12th August: Are you desperate to know what to do to avoid alimony recapture?
Well, here we will discuss in detail the various points to help you avoid your alimony from being recaptured.
Here we go.
Alimony recapture rule—Alimony recapture rule compels the alimony payer spouse to report all the alimony payments deducted by him previously as income. This
simply means that in such a scenario, the payee spouse is allowed to reduce the alimony payments received (previously) from income.
Some exceptions to the alimony recapture rule—
- If the payments are terminated following your or your ex’s death;
- Your ex gets remarried before the end of the third year;
- Payments made pursuant to any temporary order;
- Any variance in the total payments annually due to reasons beyond your control and are connected to any property, self/variable employment or business.
Let us see how to avoid such an alimony recapture—
- Front loading—It is nothing a a big amount paid as alimony in the first initial years of your support. In case of front loading, there is a risk of recapture if you make lesser front loading in the second year. And further, there is still a risk of triggering a recapture of alimony if in the third year, the total payment made is less by $15,000 than the second year’s amount. So, a viable option here is that one can either extend the front loading payments over a period spanning more than three years or simply transfer an asset or assume any debt in lieu of any front loading.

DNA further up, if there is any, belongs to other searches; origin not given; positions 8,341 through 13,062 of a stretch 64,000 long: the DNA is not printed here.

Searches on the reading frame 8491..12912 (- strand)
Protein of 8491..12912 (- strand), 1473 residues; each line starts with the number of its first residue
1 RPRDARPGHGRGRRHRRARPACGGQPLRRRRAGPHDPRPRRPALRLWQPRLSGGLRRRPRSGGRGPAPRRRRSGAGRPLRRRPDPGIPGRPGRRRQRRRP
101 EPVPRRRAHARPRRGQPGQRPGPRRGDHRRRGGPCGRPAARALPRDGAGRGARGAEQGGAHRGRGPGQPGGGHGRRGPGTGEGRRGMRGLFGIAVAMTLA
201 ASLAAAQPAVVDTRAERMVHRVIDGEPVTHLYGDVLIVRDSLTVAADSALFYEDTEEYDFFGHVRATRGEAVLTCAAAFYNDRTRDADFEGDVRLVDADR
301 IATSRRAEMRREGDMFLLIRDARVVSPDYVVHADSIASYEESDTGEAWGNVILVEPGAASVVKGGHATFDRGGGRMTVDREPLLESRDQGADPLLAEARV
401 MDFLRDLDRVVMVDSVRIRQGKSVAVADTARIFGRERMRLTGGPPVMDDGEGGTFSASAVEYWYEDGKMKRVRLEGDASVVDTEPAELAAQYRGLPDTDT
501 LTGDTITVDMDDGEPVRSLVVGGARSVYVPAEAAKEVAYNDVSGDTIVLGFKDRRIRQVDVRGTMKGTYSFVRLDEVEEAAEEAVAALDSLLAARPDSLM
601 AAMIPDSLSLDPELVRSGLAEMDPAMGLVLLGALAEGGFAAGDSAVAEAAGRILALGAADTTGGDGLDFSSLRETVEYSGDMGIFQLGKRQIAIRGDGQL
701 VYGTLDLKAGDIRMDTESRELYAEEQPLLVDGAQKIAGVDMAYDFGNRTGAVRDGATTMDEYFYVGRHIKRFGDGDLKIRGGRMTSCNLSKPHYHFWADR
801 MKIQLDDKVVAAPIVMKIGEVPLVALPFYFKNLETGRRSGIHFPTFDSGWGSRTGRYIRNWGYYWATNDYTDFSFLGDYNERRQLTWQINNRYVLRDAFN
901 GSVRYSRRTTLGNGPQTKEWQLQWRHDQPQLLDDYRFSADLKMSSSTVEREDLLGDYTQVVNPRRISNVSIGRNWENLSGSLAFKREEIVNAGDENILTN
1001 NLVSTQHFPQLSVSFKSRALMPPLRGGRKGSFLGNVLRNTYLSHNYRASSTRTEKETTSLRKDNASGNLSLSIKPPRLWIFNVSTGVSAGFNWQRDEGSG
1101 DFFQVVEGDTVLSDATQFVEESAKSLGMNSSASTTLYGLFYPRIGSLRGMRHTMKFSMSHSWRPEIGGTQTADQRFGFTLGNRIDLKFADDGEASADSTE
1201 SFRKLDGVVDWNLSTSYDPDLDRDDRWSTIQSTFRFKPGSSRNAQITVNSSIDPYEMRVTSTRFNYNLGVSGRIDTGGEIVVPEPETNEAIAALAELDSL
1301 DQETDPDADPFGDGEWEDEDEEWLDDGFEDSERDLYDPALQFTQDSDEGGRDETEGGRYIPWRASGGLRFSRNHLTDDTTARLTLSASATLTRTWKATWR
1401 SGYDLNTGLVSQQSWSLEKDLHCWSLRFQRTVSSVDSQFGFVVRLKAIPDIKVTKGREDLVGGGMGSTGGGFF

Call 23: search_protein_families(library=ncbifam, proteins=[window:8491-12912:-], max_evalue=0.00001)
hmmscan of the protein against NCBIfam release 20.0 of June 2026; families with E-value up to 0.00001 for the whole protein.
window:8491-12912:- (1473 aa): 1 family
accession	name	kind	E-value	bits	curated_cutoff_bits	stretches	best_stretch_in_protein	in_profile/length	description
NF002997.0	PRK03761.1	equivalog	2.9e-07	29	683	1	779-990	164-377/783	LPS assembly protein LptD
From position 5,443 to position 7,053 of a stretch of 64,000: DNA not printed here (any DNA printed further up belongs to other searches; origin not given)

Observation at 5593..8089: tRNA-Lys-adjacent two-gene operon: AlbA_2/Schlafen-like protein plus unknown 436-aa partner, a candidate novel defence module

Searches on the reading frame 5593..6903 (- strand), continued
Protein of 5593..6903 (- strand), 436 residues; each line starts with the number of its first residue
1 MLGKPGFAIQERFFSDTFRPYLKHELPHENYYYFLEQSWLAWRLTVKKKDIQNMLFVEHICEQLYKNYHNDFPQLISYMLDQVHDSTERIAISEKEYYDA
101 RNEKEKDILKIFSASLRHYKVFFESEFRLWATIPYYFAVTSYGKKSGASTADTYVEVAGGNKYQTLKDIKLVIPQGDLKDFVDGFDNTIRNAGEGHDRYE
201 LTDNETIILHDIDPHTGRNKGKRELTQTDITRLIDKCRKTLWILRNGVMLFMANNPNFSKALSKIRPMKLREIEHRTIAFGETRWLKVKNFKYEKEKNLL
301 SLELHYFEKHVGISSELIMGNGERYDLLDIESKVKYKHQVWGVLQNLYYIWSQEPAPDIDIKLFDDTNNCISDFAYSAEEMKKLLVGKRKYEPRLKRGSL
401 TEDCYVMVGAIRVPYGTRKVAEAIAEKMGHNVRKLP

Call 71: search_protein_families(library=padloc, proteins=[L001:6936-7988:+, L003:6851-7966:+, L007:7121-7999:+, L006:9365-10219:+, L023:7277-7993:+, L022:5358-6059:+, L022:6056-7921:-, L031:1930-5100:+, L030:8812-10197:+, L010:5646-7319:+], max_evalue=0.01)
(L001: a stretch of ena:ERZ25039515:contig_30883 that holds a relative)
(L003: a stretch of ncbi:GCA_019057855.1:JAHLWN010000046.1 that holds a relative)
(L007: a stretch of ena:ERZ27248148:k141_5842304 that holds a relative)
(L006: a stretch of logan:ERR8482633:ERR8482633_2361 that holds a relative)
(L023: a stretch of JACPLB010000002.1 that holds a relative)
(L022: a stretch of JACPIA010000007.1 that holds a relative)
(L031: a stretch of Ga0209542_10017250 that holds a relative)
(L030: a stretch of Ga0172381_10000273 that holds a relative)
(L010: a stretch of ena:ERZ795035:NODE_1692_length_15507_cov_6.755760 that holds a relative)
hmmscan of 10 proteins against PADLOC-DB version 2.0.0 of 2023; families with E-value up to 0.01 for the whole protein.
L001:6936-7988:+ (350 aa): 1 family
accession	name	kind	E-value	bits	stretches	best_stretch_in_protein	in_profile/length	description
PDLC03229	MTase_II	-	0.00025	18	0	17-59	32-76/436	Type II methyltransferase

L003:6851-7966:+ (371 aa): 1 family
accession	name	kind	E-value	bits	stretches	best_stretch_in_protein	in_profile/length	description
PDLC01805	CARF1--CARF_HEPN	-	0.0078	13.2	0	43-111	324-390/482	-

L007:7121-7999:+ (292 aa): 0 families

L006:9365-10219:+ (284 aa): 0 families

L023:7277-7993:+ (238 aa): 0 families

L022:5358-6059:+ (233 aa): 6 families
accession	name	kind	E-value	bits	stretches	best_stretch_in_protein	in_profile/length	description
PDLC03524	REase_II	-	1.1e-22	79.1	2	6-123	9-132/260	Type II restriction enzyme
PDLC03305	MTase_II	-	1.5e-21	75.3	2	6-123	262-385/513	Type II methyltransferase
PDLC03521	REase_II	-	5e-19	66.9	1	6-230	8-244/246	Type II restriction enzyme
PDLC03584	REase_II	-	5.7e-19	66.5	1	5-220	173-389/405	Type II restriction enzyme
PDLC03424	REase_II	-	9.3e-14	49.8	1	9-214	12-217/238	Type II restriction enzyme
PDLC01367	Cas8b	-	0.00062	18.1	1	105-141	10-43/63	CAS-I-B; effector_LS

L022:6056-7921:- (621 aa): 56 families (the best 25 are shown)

- Income variable and uncontrolled—If the income varies and is beyond your control, then you must mention in the divorce decree about this and be ready to offer proof to the IRS if any audit reaches you.
- Increase payment schedule—If you increase payment schedule, you can avoid alimony recapture.
- Long schedule—Longer payment schedule(more than three years duration) will save you from alimony recapture.
- Section 71—Under section 71 payments(commonly known as IRC 71—Section 71 payments), one can make payments to his or her ex partner in a series and without any risk of tax consequences, whatsoever. The only loophole in this option is that payments will not be tax deductible.
A point worth notable in this regard is that it is always advisable to seek the guidance and help of a divorce attorney to know about the best options.